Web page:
Ex-Hempstead school employee files wrongful termination suit
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A former Hempstead school employee who informed state officials about the district's practice of systematically changing some students' failing grades has filed a federal lawsuit alleging wrongful termination in retaliation for his action.
Carlos Ramirez, the Hempstead school district's former director of technology, sent a letter in June to state education officials informing them of his concerns about the district's grade-boosting practice. The district decided to stop rounding up final course grades of 63 and 64 to passing scores of 65 in July -- just days before it fired Ramirez.
Ramirez filed a lawsuit Wednesday in U.S. District Court in Brooklyn seeking back pay for wrongful termination and an unspecified amount of damages, said his attorney, Aymen Aboushi of Manhattan.
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The lawsuit describes Ramirez as an "exemplary employee" who was "subject to unlawful retaliation" because he reported activity that was "in detriment of public school students and their families."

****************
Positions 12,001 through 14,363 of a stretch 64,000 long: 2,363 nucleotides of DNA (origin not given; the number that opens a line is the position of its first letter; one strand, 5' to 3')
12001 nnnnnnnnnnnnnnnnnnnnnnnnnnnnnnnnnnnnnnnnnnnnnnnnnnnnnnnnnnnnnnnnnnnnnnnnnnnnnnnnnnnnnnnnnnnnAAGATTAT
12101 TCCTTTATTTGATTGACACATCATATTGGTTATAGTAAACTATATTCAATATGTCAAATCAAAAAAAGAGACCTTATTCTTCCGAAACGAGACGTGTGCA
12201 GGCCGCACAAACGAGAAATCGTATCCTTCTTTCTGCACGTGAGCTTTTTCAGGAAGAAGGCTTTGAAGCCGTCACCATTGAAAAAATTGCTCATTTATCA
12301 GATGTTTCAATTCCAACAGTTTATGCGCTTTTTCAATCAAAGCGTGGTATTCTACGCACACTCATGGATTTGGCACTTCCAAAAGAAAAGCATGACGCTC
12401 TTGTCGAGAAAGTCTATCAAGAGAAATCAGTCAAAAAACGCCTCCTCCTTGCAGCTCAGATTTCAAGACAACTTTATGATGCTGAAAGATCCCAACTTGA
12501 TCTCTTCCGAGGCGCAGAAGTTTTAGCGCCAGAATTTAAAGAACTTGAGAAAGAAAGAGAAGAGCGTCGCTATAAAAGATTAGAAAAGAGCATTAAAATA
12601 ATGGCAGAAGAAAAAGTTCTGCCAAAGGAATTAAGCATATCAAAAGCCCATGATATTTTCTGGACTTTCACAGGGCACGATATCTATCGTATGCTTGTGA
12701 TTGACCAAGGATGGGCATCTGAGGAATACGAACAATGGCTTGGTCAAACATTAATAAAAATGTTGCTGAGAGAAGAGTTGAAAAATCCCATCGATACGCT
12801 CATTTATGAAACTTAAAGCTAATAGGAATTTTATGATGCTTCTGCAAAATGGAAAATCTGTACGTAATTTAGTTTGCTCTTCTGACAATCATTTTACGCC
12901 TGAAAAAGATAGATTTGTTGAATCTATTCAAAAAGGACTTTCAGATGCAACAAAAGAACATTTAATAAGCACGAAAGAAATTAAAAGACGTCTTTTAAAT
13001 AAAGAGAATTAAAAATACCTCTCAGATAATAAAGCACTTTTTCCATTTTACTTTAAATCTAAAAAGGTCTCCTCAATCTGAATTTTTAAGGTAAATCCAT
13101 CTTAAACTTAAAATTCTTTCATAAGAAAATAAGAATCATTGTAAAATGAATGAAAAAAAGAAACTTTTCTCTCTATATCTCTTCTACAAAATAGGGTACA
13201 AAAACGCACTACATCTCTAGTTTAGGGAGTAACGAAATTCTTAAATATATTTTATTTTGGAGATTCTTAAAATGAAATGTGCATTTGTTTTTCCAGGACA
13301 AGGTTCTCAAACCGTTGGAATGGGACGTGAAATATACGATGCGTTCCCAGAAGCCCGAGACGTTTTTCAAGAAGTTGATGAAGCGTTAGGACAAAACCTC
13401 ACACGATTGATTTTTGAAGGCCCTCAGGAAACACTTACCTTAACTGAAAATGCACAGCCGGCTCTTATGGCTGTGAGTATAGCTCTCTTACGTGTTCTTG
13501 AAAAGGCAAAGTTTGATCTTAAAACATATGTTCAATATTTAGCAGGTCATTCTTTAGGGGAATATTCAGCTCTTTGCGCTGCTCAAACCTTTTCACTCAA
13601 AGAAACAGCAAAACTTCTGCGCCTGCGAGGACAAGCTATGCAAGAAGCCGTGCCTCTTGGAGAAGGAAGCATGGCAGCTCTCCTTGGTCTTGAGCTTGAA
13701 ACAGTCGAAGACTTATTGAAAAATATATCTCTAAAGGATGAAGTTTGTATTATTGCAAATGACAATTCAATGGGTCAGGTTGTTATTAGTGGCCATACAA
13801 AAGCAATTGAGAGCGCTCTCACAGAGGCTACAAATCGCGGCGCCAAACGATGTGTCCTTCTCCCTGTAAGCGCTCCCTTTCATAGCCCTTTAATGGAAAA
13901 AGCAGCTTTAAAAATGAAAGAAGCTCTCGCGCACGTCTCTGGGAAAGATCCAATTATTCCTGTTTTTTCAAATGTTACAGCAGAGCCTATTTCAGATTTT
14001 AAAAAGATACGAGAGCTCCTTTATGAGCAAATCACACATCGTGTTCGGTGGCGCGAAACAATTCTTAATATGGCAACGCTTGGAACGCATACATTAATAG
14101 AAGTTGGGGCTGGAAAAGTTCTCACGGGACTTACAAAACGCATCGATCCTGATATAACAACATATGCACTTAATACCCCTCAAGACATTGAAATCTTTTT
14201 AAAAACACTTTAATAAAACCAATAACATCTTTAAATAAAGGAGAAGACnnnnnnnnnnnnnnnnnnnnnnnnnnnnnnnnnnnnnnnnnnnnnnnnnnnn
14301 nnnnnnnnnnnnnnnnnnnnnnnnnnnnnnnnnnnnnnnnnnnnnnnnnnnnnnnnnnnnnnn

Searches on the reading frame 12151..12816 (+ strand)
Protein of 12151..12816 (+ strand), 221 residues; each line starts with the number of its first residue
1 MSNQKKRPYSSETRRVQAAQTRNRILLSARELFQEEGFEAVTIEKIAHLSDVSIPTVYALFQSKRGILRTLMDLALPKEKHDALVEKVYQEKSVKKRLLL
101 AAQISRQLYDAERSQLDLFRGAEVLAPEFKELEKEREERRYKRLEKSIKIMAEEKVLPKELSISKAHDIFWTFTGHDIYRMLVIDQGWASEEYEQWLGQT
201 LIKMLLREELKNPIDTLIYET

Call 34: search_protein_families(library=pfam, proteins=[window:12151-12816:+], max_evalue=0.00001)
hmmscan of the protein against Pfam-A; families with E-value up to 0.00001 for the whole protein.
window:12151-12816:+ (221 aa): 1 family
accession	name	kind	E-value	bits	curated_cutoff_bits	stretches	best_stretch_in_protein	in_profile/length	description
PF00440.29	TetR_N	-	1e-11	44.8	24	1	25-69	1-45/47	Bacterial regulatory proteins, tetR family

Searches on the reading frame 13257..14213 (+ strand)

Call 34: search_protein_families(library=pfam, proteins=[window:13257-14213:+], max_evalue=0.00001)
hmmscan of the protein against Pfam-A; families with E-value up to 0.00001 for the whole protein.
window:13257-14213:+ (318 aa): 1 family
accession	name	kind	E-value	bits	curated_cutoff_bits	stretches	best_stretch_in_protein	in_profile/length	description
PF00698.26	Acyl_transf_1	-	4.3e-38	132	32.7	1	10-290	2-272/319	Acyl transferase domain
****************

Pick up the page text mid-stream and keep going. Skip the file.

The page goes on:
The case has not been assigned a court date, Aboushi said.
"We hope one of the things that comes out of this is some transparency," he said. "Money is not the driving force for this lawsuit."
Attempts to reach school Superintendent Susan Johnson were not successful.
School board member Lamont Johnson declined to comment.
District officials do not discuss personnel issues publicly, said Todd Shapiro, a district spokesman, who declined to comment further. Austin Graff, an attorney for the district, said, "The district is unaware of any lawsuit."
Hempstead has nearly 6,000 students and is consistently one of the lowest-performing districts on Long Island. Its graduation rate in 2011-12 was 38 percent -- lowest among the Island's 124 public school districts.
Ramirez's lawsuit alleges that district officials "sought to mask their failures while duping the public, parents and students into thinking that the school district was improving" its record.
The Hempstead school board approved a resolution in July that stated it will "be policy and practice of the Hempstead Union Free School District that all grading and/or scoring shall be strictly recorded and reported in accordance with the results of actual student performance in all testing."
Attempts to reach Ramirez, who lives in Westchester County, were unsuccessful. He is seeking new employment and "trying to get his life back on track and dealing from the fallout from this situation," Aboushi said.